'Francis factor' boosts Catholic Church in US


They called it the "Benedict bounce", when Pope Benedict's visit to the UK prompted an upsurge of goodwilltowards the Catholic Church. Now in the United States, new research shows a similar result following the current Pope's recent visit there.  The "Francis factor" has struck again.

According to a Pew Research Center survey, Pope Francis has generated goodwill towards the Catholic Church across the political spectrum. Liberals, moderates and Democrats are especially likely to say Francis has given them a more positive view of the Church.

More than a quarter of adults in the US have a more positive view of the Church because of Pope Francis. Nearly six-in-ten have not change their minds much. 

Both Catholics and non-Catholics are more likely to say that Francis has had a positive rather than negative impact on their view of the Church.

However there is a clear divide between Democrats and Republicans. Just 27 per cent of Republicans say Pope Francis has positively affected their view of the Church while 10 per cent have a more negative view. Among Democrts, 35 per cent have a more positive view while just 2 per cent have been influenced more against the Church by the present Pope.

The Francis Factor: positive effects of Pope's visit to USPew Research

The Pope's personal favourability rating is at 68 per cent, up slightly since June, before the visit, when it was at 64 per cent.  In February this year it was as high as 70 per cent.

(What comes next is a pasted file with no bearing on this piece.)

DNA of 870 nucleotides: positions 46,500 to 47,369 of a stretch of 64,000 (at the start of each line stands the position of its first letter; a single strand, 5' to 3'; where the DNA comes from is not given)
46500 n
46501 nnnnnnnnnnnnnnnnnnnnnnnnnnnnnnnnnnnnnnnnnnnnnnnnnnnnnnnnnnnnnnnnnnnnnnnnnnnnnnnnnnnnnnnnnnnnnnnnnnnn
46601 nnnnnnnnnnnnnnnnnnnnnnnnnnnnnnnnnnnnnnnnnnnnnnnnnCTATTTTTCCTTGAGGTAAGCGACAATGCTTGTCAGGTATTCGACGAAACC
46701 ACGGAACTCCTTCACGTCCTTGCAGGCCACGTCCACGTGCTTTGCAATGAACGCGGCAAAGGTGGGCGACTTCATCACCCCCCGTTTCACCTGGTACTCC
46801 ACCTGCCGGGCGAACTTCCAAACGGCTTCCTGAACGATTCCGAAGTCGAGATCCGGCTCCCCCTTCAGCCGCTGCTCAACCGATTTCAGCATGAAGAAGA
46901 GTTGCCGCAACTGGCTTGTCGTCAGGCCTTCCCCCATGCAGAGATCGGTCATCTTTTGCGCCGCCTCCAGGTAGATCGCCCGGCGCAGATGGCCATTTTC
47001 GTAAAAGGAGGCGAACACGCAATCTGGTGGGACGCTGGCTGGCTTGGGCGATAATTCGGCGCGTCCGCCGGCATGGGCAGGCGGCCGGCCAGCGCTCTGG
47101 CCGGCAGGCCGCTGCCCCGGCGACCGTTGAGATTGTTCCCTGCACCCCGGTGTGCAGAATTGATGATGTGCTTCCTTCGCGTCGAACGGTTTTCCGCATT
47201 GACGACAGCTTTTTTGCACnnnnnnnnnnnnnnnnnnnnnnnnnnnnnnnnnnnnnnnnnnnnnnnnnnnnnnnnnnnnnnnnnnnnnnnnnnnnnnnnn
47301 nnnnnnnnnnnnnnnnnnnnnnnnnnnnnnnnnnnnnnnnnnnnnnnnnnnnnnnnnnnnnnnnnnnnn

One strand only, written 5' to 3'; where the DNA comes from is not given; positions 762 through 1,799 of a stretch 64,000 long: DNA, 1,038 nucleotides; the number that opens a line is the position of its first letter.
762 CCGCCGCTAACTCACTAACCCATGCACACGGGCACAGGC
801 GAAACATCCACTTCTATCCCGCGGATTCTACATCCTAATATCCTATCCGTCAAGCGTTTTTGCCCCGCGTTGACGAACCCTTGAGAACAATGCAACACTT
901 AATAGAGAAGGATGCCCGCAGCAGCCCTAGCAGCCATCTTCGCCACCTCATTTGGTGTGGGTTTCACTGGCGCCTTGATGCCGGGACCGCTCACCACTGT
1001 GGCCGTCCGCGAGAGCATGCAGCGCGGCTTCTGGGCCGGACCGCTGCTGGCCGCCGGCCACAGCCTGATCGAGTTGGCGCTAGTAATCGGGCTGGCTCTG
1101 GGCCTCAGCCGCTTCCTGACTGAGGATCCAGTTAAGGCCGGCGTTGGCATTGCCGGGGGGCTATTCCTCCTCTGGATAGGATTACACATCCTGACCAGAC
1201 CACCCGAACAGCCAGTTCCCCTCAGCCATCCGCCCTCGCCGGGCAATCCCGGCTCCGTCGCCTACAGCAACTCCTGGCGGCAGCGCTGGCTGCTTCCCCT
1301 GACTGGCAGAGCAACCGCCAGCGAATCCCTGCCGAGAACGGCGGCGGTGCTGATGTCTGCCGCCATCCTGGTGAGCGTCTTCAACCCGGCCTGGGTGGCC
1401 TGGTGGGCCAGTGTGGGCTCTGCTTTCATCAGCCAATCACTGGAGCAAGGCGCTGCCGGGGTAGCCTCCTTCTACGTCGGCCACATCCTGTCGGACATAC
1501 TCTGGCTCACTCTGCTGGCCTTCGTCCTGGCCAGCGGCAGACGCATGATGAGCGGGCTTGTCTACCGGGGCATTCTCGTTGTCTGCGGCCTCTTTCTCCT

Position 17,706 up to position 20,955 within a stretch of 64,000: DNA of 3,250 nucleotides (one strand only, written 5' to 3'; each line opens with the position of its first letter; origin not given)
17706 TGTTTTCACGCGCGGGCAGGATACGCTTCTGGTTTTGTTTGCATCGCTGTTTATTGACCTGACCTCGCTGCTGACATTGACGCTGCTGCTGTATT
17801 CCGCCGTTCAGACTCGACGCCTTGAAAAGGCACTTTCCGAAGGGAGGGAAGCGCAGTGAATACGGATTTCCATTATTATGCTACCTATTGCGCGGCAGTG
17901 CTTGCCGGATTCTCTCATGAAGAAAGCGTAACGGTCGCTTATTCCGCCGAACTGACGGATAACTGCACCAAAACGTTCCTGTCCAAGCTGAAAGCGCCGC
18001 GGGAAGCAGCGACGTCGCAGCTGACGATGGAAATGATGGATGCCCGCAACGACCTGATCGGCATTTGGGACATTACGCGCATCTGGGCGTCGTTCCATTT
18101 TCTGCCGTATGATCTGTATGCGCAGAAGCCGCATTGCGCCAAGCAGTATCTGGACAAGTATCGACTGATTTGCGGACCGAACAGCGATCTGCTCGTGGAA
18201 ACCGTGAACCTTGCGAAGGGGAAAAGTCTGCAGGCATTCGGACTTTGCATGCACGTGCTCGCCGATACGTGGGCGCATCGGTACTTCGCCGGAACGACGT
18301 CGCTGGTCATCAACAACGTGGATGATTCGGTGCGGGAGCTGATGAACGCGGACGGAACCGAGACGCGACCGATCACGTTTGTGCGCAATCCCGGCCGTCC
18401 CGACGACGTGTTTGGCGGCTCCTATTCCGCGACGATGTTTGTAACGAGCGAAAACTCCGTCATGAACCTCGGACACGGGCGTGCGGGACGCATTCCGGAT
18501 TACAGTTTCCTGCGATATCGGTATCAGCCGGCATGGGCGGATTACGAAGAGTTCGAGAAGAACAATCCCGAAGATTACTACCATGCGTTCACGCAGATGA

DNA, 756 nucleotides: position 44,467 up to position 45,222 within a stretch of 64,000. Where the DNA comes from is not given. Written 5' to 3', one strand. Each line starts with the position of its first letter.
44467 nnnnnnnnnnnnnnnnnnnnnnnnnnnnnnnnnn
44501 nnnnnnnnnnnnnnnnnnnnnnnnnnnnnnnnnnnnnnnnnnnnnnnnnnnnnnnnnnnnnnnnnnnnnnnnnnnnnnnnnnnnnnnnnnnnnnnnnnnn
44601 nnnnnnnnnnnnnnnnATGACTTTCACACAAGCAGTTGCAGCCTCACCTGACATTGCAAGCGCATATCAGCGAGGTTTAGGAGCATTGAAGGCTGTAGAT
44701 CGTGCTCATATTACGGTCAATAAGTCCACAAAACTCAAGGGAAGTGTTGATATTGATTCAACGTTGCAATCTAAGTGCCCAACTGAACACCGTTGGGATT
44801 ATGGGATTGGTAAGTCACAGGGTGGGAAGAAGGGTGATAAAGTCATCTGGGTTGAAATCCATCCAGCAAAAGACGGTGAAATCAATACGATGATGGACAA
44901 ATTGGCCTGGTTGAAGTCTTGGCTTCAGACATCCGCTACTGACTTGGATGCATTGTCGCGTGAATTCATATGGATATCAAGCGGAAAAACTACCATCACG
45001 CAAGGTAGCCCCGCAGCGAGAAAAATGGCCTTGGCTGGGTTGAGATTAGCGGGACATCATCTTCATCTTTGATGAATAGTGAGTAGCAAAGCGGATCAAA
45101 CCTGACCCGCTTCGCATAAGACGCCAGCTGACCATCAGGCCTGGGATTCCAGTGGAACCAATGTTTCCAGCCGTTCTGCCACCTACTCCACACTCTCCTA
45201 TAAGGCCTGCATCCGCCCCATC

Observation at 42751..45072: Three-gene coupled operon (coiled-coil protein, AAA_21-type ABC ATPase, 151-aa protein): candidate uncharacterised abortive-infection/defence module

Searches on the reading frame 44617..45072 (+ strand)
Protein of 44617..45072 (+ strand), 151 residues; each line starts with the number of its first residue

This overall drop in his personal favourability rating possibly reflects the greater understanding that is emerging of his views. Many Republicans oppose his strong views on poverty and the environment, finding him to be too left-wing for their tastes. Many Democrats, on the other hand, find his conservative moral teaching on issues such as contraception, marriage and homosexuality to be objectionable. In both these areas, however, the Pope stands firmly within orthodox Catholic thought.

It is among non-Catholics that the recent improvement in Francis' favourability rating occurred. Roughly two-thirds of non-Catholics now express a favorable view of Pope Francis, up 7 percentage points since June. Among Catholics it went the other way. Eight-in-ten Catholics surveyed now say they have a favorable view of Pope Francis compared to 86 per cent in June.

Pew Research says Francis' declining favorability rating among Catholics is mainly due to the changing views of regular Mass-goers.